A Woman In A Man’s World
The Southern Baptist Convention in the deep South is the culture where my relationship with God was formed. If there are any SBC “rights of passage” I did them. GA’s, Acteens, VBS, youth group, youth choir, youth rallies, Bible Drill, youth camps galore, “See you at the pole” prayer meetings, Disciple Nows, Youth Evangelism Conferences, True Love Waits….and on and on.
In University I was heavily involved in the Baptist Student Union (now the Baptist Collegiate Ministries). Through that involvement, I did Summer missions as a student. After marrying, my husband and I served as US/C(Canada)-2 missionaries with North American Mission Board, the Southern Baptist domestic missions agency.
We then went on to an SBC seminary—The Canadian Southern Baptist Seminary in Cochrane, Alberta. The Texas Baptist Men literally built the seminary we attended and all of our professors were paid through the International Mission Board of the SBC.
I don’t know that I could have been MORE Southern Baptist. From childhood to adulthood I was as involved as humanly possible.
But I also grew up confused. I was drawn to Bible study and ministry work. I could tell that I was more interested in these things than my peers were and I knew there was something different about the way I had been spiritually wired.
But, I was a female. And as a female Southern Baptist, I knew that ministry options were limited, at least officially limited.
I watched men “surrender to ministry” and wondered if I would ever feel the freedom to do that or what a “call to ministry” would even look like for me. I watched the church celebrate men who surrendered to ministry through an official license and then ordination and knew that nothing like that was available to me. A man’s call to ministry was celebrated but a woman’s call to ministry was seen as inferior, as less than, as something that should happen privately and quietly.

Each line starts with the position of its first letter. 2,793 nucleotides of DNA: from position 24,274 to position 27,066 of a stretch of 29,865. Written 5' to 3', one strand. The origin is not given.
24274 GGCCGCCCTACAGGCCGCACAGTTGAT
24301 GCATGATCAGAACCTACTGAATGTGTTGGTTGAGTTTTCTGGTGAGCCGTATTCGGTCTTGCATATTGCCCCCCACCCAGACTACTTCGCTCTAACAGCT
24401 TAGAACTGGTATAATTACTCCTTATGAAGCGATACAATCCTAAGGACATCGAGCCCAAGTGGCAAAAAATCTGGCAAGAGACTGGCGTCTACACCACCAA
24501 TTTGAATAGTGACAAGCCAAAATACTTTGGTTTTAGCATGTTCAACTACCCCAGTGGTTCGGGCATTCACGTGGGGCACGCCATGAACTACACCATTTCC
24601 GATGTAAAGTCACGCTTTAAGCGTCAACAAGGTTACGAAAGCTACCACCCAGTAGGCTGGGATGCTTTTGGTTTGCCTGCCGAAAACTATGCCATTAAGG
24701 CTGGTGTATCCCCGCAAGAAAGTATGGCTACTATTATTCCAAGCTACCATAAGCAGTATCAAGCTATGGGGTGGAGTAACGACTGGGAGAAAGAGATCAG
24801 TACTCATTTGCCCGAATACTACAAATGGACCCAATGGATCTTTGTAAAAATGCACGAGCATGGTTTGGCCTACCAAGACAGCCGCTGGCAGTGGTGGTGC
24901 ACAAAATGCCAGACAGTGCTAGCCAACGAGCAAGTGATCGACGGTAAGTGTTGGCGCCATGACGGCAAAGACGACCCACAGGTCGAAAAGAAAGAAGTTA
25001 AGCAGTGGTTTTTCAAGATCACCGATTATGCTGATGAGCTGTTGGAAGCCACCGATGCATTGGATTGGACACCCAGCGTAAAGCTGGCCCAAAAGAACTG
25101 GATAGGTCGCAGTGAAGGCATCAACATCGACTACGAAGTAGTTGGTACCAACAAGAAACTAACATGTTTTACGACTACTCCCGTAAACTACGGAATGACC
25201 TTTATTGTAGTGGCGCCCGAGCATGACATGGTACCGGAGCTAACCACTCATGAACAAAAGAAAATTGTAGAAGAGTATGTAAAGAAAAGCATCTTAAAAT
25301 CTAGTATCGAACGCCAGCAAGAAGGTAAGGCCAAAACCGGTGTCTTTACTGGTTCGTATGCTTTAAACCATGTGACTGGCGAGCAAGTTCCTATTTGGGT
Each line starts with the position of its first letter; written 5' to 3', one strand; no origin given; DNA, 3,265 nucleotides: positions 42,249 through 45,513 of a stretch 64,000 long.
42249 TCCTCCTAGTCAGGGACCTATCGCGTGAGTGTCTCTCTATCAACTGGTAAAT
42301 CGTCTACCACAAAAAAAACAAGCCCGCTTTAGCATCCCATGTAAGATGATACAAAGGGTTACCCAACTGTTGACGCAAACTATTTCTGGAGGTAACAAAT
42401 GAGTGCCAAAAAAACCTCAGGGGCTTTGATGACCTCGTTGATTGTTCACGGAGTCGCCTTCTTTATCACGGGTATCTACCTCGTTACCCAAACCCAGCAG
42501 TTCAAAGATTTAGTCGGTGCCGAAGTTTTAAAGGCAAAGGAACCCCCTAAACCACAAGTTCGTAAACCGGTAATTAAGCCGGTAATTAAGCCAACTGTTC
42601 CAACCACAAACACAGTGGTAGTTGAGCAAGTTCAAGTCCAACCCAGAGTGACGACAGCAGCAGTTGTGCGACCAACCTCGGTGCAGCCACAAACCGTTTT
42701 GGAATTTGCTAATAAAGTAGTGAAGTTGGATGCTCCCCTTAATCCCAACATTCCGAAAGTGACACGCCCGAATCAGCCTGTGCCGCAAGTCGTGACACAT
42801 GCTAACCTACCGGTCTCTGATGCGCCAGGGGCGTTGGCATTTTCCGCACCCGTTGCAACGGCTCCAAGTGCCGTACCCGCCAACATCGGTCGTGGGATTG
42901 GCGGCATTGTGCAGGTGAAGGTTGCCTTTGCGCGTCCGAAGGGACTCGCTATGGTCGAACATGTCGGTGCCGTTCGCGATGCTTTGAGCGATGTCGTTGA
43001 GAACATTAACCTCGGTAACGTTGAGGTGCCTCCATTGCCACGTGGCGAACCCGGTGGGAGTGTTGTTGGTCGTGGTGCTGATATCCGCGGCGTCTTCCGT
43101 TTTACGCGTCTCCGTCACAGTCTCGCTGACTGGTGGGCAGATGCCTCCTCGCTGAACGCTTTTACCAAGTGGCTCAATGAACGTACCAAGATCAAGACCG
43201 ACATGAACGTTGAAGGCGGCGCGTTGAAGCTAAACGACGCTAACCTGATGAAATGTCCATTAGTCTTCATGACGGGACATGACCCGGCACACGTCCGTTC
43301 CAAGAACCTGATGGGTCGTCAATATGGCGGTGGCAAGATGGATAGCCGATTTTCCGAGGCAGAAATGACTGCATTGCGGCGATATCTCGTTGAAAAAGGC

I wanted to serve God with my life. I wanted to minister in any way He led, but the options I saw before me did not resonate with me. I didn’t particularly like working with children, I didn’t want to play the piano and I really really didn’t want to go live in a hut in Africa.
So, I knew what that meant for me. If God wanted me to serve Him, that must mean I was to...marry a minister.
I would say I’m an okay minister’s wife. But by many Southern Baptist standards I would be an epic failure. I don’t play the piano, work with children, like to host wedding showers in my home, or even own skirts. Well, I think I own one skirt.
That is not the way God wired me. I enjoy writing about God. I enjoy teaching the Bible. I enjoy the techy side of ministry. In short, I enjoy being a minister.
My first peek into a world where I could be a minister, as well as a wife, was when our mission field pastor asked me what Sunday I would like to preach. I remember staring back at him blankly and saying “Oh, I don’t preach. I’m a woman”. His reply was “So?”